© The Financial Times Ltd 2014 FT and 'Financial Times' are trademarks of The Financial Times Ltd.
April 4, 2014 12:07 pm
Ollie Dabbous, 33, worked at restaurants including Le Manoir aux Quat’Saisons, Hibiscus, Mugaritz, The Fat Duck, Noma and Texture, where he was head chef, before opening his own restaurant, Dabbous, in January 2012.
. . .
What was your childhood or earliest ambition?
I have no idea. I can barely remember what happened last week, let alone my earliest memories. My current schedule is nose-bleed-inducing.
Public or state school? University or straight into work?
Public school then straight into work. My parents made a lot of sacrifices to give me a good education. I understood that from a young age. I was there to get the grades.
Who was or still is your mentor?
No one. I’ve learnt from everyone I’ve worked for but, ultimately, you find your own voice.
How physically fit are you?
I’m in good shape but lack the time to go to the gym as often as I’d like. People say don’t trust a thin chef, I say don’t trust a fat one – they’re clearly not putting in the hours.
Talent or ambition: which matters more to success?
Talent – it is far rarer than ambition, though nothing without a work ethic. Resilience is also key.
Have you ever taken an IQ test?
No. Seems pointless.
How politically committed are you?
I just get on with my own life and control the things within my grasp. Everyone else can do the arguing.
Do you consider your carbon footprint?
At the restaurant, absolutely. On a personal level – carbon what?
Do you own more than one home?
No, just my flat in central London – but I’m rarely there, given my workload. All I need is a bed and a shower at the moment. I’m not exactly hosting dinner parties on my days off.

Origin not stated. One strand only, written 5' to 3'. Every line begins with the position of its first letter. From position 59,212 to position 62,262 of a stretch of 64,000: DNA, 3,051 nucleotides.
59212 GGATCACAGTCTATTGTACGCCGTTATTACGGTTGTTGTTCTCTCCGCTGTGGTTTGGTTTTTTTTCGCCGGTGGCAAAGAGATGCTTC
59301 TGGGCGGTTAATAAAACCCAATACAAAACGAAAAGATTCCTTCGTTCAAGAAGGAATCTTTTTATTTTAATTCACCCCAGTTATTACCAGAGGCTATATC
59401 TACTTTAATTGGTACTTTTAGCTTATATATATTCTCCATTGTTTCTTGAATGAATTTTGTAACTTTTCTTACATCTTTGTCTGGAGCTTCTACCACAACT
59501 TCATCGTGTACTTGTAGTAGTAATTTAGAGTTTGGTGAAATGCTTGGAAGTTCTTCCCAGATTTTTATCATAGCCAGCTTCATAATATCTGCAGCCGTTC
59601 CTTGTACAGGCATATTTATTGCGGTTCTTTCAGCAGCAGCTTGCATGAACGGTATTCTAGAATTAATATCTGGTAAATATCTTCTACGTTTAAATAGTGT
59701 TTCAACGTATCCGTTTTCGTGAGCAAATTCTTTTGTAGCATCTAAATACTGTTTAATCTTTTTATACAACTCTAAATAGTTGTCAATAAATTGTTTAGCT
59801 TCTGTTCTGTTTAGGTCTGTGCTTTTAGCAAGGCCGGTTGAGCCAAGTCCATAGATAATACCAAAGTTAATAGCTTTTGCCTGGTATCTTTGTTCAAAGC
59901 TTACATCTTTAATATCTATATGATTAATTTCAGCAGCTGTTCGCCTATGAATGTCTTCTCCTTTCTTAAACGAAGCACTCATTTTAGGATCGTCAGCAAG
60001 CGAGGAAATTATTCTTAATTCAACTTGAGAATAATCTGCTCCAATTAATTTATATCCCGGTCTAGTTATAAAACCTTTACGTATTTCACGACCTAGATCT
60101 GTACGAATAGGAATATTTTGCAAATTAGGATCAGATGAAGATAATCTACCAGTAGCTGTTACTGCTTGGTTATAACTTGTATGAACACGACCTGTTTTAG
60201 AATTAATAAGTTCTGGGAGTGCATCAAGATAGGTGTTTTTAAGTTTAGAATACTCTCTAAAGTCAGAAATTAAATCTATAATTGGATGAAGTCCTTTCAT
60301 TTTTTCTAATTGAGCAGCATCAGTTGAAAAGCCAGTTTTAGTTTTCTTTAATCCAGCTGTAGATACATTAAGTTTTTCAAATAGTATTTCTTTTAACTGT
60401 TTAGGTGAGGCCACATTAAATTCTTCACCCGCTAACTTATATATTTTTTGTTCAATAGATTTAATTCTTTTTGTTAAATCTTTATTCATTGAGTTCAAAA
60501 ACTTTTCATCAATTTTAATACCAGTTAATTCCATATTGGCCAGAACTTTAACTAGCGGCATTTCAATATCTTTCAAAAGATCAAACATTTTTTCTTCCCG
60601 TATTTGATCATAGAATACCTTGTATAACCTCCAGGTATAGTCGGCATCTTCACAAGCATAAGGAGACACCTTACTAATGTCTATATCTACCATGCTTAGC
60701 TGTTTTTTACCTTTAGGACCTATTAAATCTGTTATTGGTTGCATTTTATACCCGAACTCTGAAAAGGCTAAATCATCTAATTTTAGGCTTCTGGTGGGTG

What would you like to own that you currently don’t possess?
A Dodge Charger 69 in triple black. I’ll treat myself once things finally quieten down a bit.
What is your biggest extravagance?
Freedom of expression. Given the success and continuing popularity of the restaurant, I feel completely comfortable making creative decisions purely on my own tastes.
In what place are you happiest?
In bed. I get about four hours’ sleep a night during the working week.
My restaurant logo, the back-to-front “BB” in Agency FB and a human heart. Aesthetically striking in its austerity.
What ambitions do you still have?
Early retirement. Cooking is a hard way to make a living.
What is the greatest achievement of your life so far?
The obvious answer is creating my restaurant and its success.
What has been your greatest disappointment?
No biggies so far.
If your 20-year-old self could see you now, what would he think?
“Seriously . . . still no girlfriend?!” He would undoubtedly be proud and relieved that the sacrifices made during my formative years had paid off, but equally disturbed that the intensity and workload haven’t yet diminished.
If you lost everything tomorrow, what would you do?
Punch a wall, slowly accept things and sleep like a baby. It would be both devastating and liberating.
Do you believe in assisted suicide?
Absolutely. As soon as I can no longer wipe my own arse, someone can gladly throw me under a bus.
Do you believe in an afterlife?
Absolutely not. The last thing I’ll see is the N97, or a queue of people waiting to throw me under it.
If you had to rate your satisfaction with your life so far, out of 10, what would you score?
Somewhere between zero and five. It feels good to realise my potential and do something creative but there is no balance right now – it’s all work, no play. Accomplishment and satisfaction are two different things.
Ollie Dabbous’ second project, Barnyard, opened last month; barnyard-london.com
To comment on this article please post below, or email firstname.lastname@example.org
Copyright The Financial Times Limited 2014. You may share using our article tools.
Please don't cut articles from FT.com and redistribute by email or post to the web.